Under the welcome sunlight the rail park sees much sessioning, as the locals—knowing what fame and riches p-tex on metal has brought their small town heroes—aspire to ever more technical trick combinations. The headlining act on the slope is however a sizeable big jump with a punishing gap, which I am loathe to take my chances with, and which, by my opting out, leads to much jeering and ridicule later that night.
Feeling dejected I take some spiteful schadenfreude-filled comfort in the series of brutal slams performed off of the kicker by a pint-sized 16 year old school girl with cojones twice the size of mine. Any hopes of seeing some next level trickery laid down by the Akureyri professional threesome is quashed by what in one instance can only be a massive hangover, in another a broken clavicle and in the third perhaps a lack motivation to go riding without the other two.
AND THE SHIT GOES DOWN
It is a testament to the enduring force of the snowboarding community that although six winters of disappointing snowfall have passed since this event’s demise, the much awaited reincarnation of the competition sees many of the old guard down in the trenches making shit happen, along with a surprising glut of up-and-comers ready to both do battle and lend a hand to make this thing come into fruition.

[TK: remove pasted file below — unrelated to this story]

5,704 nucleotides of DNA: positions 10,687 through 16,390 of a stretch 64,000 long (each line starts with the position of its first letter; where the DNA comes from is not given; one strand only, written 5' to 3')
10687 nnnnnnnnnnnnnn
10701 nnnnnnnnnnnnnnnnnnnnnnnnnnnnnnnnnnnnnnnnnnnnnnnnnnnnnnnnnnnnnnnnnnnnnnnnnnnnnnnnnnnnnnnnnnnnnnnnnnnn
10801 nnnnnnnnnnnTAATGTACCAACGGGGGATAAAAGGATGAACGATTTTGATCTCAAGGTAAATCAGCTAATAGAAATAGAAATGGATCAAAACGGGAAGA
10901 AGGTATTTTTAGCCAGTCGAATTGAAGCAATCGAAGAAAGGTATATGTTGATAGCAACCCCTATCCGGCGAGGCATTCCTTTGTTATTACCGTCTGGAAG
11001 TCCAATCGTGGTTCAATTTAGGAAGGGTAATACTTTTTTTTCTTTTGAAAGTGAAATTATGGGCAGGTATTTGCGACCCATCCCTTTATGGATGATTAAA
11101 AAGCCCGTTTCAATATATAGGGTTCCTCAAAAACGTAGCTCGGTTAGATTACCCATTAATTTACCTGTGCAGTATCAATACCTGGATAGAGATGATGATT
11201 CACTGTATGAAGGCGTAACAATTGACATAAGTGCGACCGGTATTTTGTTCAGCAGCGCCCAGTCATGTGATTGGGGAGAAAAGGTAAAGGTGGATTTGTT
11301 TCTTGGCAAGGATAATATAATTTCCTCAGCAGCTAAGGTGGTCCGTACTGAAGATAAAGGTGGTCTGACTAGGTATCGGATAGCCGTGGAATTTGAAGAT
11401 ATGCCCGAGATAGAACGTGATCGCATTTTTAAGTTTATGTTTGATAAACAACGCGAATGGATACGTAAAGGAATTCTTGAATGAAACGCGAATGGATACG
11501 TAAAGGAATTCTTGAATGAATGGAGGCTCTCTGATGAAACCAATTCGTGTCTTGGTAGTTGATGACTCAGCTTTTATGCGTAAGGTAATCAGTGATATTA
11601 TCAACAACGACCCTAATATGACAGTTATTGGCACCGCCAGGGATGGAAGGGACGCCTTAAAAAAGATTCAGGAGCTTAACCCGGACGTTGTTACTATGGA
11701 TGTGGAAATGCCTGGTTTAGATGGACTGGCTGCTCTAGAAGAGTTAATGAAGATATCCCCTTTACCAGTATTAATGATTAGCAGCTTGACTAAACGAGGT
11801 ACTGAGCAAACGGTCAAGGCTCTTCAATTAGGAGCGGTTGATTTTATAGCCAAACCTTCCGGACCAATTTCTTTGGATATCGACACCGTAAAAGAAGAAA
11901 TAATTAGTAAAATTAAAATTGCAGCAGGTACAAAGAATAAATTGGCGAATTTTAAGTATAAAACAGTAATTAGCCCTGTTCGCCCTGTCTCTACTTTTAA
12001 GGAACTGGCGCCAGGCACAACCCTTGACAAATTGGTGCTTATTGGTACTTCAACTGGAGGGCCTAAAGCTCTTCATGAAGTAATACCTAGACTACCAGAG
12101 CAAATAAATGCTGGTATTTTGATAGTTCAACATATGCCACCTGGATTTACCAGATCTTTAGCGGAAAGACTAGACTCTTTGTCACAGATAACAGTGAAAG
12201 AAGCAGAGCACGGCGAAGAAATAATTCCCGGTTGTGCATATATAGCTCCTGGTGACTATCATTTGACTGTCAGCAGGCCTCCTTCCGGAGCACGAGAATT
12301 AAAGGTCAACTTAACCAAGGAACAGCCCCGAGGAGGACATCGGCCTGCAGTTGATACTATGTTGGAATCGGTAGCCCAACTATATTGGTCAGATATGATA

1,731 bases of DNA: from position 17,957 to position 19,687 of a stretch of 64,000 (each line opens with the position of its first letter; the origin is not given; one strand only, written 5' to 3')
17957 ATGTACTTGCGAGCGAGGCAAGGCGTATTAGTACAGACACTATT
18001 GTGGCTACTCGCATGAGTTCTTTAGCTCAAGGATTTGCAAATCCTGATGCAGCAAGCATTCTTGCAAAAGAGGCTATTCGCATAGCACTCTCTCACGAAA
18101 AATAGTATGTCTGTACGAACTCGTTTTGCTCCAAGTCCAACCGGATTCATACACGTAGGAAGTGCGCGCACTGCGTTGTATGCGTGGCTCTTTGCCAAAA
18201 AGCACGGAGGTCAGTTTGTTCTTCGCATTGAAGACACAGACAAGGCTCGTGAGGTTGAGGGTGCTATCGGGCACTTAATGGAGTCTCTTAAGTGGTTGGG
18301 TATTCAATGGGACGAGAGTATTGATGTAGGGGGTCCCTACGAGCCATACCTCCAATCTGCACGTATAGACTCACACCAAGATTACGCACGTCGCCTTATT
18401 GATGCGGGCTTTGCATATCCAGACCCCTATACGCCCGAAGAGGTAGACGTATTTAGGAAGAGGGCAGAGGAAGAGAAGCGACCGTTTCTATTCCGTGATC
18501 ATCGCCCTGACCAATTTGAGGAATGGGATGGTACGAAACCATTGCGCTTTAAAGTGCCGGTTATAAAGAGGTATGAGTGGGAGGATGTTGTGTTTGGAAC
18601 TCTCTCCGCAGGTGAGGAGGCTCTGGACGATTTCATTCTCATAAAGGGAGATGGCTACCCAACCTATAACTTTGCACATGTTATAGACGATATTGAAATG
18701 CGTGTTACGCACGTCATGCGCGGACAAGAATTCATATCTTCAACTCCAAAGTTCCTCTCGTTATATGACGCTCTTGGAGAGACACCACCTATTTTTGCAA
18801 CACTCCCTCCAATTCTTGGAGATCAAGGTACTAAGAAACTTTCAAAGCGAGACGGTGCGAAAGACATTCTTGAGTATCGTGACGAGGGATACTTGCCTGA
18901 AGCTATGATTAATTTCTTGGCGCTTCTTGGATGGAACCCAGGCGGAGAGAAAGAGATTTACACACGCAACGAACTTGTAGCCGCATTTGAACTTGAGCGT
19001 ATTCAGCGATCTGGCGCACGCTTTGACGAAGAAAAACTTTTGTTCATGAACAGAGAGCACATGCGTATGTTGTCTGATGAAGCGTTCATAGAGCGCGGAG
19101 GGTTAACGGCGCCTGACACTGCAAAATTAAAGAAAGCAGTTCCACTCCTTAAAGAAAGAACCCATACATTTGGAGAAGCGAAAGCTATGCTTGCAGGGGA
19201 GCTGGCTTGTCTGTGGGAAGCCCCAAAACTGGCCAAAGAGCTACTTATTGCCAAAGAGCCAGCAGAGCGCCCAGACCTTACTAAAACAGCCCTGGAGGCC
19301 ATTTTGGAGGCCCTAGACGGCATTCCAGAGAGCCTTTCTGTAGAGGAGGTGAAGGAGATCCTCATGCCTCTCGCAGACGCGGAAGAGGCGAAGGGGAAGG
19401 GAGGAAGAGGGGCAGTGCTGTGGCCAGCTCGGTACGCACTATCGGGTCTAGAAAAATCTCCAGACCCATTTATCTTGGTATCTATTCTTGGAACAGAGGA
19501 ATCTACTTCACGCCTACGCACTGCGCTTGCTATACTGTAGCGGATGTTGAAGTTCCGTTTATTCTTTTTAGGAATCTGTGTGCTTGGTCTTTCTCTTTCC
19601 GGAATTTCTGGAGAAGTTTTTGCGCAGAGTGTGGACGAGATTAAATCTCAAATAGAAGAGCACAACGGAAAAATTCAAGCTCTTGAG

The testing of the kicker side flamethrowers fires up excitement among the lurkers, and many, but mostly me, are shaking in their snowboard boots at the prospect of dropping down a twelve metre high, 60 degree incline covered with ice.
Before even getting to the top of the danger zone there is the nerve crippling ascent on the swaying platforms of construction cranes being operated by the riders themselves, and the precarious climb from the platform to the top container—as the cranes rise short by a full meter and there is nothing to hold onto.
Once topside the view ahead is magnificent, but looking down the in-run chute is terrifying. One should never pause to reflect on such undertakings as hurling down a monstrous maw of imminent wreckage. Just calmly strap in, watch one rider take the plunge and then, without a second of hesitation, fling your body to the whims of fate and fortune. And, in a minor feat of redeeming myself to myself, I proceed to do just that. In a split second of gut wrenching terror it is done, and relief washes over me.